Washington, DC (February 1, 2022) – Atlantic herring fishermen are having to spend huge sums of money to fund agency-mandated at-sea monitors to police the harvest aboard their ships. The New Civil Liberties Alliance has filed an opening brief in the appeal of Relentless Inc., et al. v. U.S. Dept. of Commerce, et al., in the U.S. Court of Appeals for the First Circuit. NCLA represents a private fishing company against the regulating agencies.

NCLA, a nonpartisan, nonprofit civil rights group, is suing the Department of Commerce, the National Oceanic and Atmospheric Administration (NOAA), and the National Marine Fisheries Service (NMFS) for threatening the livelihoods of fishermen with a mandate that is both unconstitutional and lacking statutory authority. The lawsuit argues the lower court erred in holding that the Magnuson-Stevens Act allows these agencies to create an at-Sea Monitoring Program and force regulated fishermen to pay for it.

NOAA, NMFS, and the New England Fishery Management Council (NEFMC), dissatisfied with the amount of monitoring they could perform with the funds from Congressional appropriations, formulated and implemented the Industry-Funded Monitoring Omnibus Amendment to “increase monitoring” and “assess the amount and type of catch and more precisely monitor annual catch limits.” This Final Rule ignores Congressional limits on burdening fishers in the New England fisheries. NCLA argues that the federal agencies cannot fund their operations through this mandate, outside of Congressional appropriations. Appellees assert they can require a regulated party to pay for at-sea monitoring of fish stocks when: 1) Congress has explicitly authorized it by statute; or 2) Congress has not authorized it by statute but has allowed the placement of monitors on private vessels.

Appellants Relentless Inc., Huntress Inc., and Seafreeze Fleet LLC are small businesses incorporated in Rhode Island and Massachusetts engaged in commercial fishing of Atlantic herring as well as Loligo and Illex squids, Butterfish, and Atlantic Mackerel. They use a unique at-sea freezing technique that allows the vessels to stay at sea longer than other vessels in the Atlantic herring fishery and provides each vessel flexibility in what catch it harvests during fishing trips. Fishing trips typically last 7-14 days at sea, compared to 2-3 days for other vessels in the herring fleet. It can cost anywhere from $750 to $850 a day to have monitors on board. That’s more than they make in profit from the fishing catch a day.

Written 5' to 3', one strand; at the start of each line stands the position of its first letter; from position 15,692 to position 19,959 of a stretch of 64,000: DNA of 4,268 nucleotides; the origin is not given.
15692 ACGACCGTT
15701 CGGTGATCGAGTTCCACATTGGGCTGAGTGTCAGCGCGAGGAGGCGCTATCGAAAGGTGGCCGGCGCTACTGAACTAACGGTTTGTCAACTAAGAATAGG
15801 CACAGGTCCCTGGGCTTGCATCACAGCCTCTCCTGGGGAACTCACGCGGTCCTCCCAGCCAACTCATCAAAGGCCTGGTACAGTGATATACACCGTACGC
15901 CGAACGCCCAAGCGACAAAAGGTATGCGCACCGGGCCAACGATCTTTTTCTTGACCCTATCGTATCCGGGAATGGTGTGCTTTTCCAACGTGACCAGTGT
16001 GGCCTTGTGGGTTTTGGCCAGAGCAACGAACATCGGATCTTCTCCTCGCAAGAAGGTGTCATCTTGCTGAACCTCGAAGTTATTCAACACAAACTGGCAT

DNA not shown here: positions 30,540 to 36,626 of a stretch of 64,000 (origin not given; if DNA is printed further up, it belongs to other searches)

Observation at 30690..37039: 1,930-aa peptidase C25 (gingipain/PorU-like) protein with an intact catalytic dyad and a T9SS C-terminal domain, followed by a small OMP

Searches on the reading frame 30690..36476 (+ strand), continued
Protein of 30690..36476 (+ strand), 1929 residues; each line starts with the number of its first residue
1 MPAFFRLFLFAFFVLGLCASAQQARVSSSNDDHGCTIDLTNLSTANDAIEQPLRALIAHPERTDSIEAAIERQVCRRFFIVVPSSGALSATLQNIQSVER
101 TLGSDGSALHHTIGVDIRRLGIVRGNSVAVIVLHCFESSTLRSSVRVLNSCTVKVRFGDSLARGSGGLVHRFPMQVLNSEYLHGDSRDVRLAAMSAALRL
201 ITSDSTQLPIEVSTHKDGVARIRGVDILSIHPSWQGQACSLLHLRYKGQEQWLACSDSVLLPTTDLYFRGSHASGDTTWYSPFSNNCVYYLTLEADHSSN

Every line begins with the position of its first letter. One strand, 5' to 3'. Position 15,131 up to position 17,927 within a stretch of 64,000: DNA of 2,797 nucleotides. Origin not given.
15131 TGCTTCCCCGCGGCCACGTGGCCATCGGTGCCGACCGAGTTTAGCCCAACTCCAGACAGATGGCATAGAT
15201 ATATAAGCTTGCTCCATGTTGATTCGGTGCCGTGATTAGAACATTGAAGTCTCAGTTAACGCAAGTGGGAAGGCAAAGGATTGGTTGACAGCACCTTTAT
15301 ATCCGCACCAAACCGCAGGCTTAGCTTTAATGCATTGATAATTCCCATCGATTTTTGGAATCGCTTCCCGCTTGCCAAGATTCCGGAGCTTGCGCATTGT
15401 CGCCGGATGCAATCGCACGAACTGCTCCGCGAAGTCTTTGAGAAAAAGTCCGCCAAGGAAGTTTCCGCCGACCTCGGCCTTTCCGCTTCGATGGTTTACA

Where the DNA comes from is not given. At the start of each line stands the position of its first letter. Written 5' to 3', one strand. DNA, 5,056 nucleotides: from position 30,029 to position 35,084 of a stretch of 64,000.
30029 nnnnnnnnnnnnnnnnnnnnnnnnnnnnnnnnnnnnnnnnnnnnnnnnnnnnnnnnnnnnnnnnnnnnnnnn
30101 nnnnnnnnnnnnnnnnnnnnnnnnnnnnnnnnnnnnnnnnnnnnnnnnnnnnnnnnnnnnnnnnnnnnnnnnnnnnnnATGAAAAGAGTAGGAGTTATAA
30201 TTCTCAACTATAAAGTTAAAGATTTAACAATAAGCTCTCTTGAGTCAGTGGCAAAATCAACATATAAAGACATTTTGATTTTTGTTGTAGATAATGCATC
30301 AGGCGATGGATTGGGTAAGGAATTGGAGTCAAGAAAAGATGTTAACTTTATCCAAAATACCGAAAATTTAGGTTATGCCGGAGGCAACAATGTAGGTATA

It is arbitrary and capricious to allow some fishers to harvest more herring without monitors, while requiring the Relentless and Persistence vessels to be monitored when they harvest fewer herring. This is particularly true when the cost of monitoring is higher than for any statutory program Congress has authorized in the fisheries.

NCLA released the following statements:

“The lower court relied on Chevron deference to uphold the agencies’ actions here. But such deference, even if it should unfortunately continue to exist, ought not be used to aggrandize agency power to circumvent the very protections Congress has created against those same agencies in statute.”
John Vecchione, Senior Litigation Counsel, NCLA

“This case concerns a conflict between what Congress permitted and what agencies wish Congress had permitted. NOAA and NMFS wish Congress had granted them more authority and budget to obtain the data they want to collect and to develop at-sea monitoring programs in the Atlantic herring fishery. But instead of asking Congress for that power, they took it for themselves and dared industry to object. This unlawful power grab harms our clients financially, but it also offends the Constitution when agencies claim and wield power they do not have.”
Kara Rollins, Litigation Counsel, NCLA

For more on this topic visit the case page, watch the case video, or watch January’s Lunch & Law.


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